Even in the pre-Angkorian era, the periods generally referred to as Funan and Chenla, the people of Cambodia were producing masterfully sensuous sculpture that was more than a mere copy of the Indian forms it was modeled on. Some scholars maintain that the Cambodian forms are unrivalled in India itself. The earliest surviving Cambodian sculpture dates from the 6thcentury AD. Most of it depicts Vishnu-God with four or eight arms, which are displayed at the national museum. Also on display at the national museum is a statue of Hari-Hara from the era of the 7th century AD, a divinity who combines aspects of both Vishnu and Shiva, but looks more than a little Egyptian. The Banteay Srei style of a late 10th century is commonly regarded as a high point in the evolution of South-east Asia Art. The national museum has a splendid piece from this period a sandstone statue of Shiva holding Uma, his wife on his knee. The Baphuon style of the 11th century was inspired to a certain extent by the sculpture of Banteay Srei, producing some of the finest works to have survived today. The statuary of Angkor Wat period it left to be conservative and stilted, lacking the grace of earlier work. The genius of this period manifests itself more clearly in the architecture and fabulous bas-reliefs. The final high point in Angkorian sculpture is the Bayon period from the end of 12th century to the beginning 13th century. In the national museum, look for the superb representation of Jayavarman VII, an image that simultaneously projects great power and sublime tranquility. Cambodian sculptors are re-discovering their skills, now there is a ready market among the tourists; both Phnom Penh and Siem Reap are excellent places to buy reproduction stone carvings of famous statues and busts from the time of Angkor.
With a tradition of craftsmanship that produced the temple of Angkor, it is hardly surprising to find that even today Khmer produce exquisitely carved silver, wood, stone. Many of the designs hark back to those of the Angkorian period and are tasteful objects of art. Pottery is also an industry with a long history in Cambodia, and there are many ancient kiln sites scattered throughout the country. Designs range from the extremely simple, to much more intricate; drinking cups carved in the image of elephants, tea-pots carved in the image of birds and jars carved in the image of Gods.
The film industry in Cambodia was given a new lease of life in 2000 with the release of Pos keng kong (the giant snake). The success of Pos keng kong has heralded a revival in the Cambodian film industry and local directors are now turning out up to a dozen films a year. However, most of these new films are vampire or ghost films and the dubious artistic value. At least one overseas Cambodian director has had success in fairly recent years: Rithy Panh’s people of the rice fields were nominated for the Palme D’or at the Cannes Film festival in May 1995. The film touches only fleetingly on the Khmer Rouge, depicting the lives of a family eking out an arduous existence in the rice-fields. The definitive film about Cambodia is the killing Fields 1985, which tells the story of American journalist, Sydney Schanberg and his Cambodian assistant Dith Pran. Most of the footage was actually shot in Thailand; it was filmed in 1984 when Cambodia was effectively closed to the west, particularly to film makers.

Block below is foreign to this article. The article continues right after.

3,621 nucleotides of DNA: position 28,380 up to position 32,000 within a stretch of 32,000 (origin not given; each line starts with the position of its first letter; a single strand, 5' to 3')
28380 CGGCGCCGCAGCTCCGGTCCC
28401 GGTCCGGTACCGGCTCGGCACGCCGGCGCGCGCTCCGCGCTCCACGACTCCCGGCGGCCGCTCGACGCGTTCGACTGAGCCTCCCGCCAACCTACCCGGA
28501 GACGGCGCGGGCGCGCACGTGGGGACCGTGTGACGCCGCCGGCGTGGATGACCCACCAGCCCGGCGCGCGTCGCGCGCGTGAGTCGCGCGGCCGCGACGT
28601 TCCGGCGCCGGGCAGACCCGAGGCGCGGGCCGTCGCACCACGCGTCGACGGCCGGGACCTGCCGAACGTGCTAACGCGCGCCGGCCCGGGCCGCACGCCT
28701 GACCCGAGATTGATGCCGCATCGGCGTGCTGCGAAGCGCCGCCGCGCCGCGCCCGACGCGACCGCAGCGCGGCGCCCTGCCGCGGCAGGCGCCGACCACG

Cambodia has increasingly become involved in sports over the last 30 years. Football is popular as are martial arts, including Bokator, Pradal Serey (Khmer kick boxing) and Khmer traditional wrestling. Bokator is an ancient Khmer martial art said to be the predecessor of all Southeast Asian kickboxing styles. Depicted in bas reliefs at Angkor Wat, Bokator was the close quarter combat system used by the ancient Angkor army. Unlike kick boxing, which is a sport fighting art, Boxkator was a soldier’s art, designed to be used on the battlefield. When fighting, Bokator practitioners still wear the uniforms of ancient Khmer armies. A kroma (scarf) is folded around their waist and blue and red silk cords are tied around the combatant's head and biceps. Young Cambodian boxers: Pradal Serey, or traditional Khmer boxing, is a popular sport in Cambodia. Victory is by knockout or by judge's decision. Styles of boxing have been practiced in Southeast Asia since ancient times. In the Angkor era, both armed and unarmed martial arts were practiced by the Khmers. Evidence shows that a style resembling Pradal Serey existed around the 9th century. There have been heated debates between nations about the true origins of South East Asian kick-boxing. Khmer traditional wrestling is yet another popular Cambodian sport. Wrestling match consists of three rounds, which may be won by forcing an opponent to his back. Traditional matches are held during the Khmer New Year and other Cambodian holidays. The Cambodian Football Federation is the governing body of football in Cambodia, controlling the Cambodian national team. It was founded in 1933, and has been a member of FIFA since 1953 and the Asian Football Confederation since 1957. Phnom Penh National Olympic Stadium is the national stadium with a capacity of 50,000 in Phnom Penh.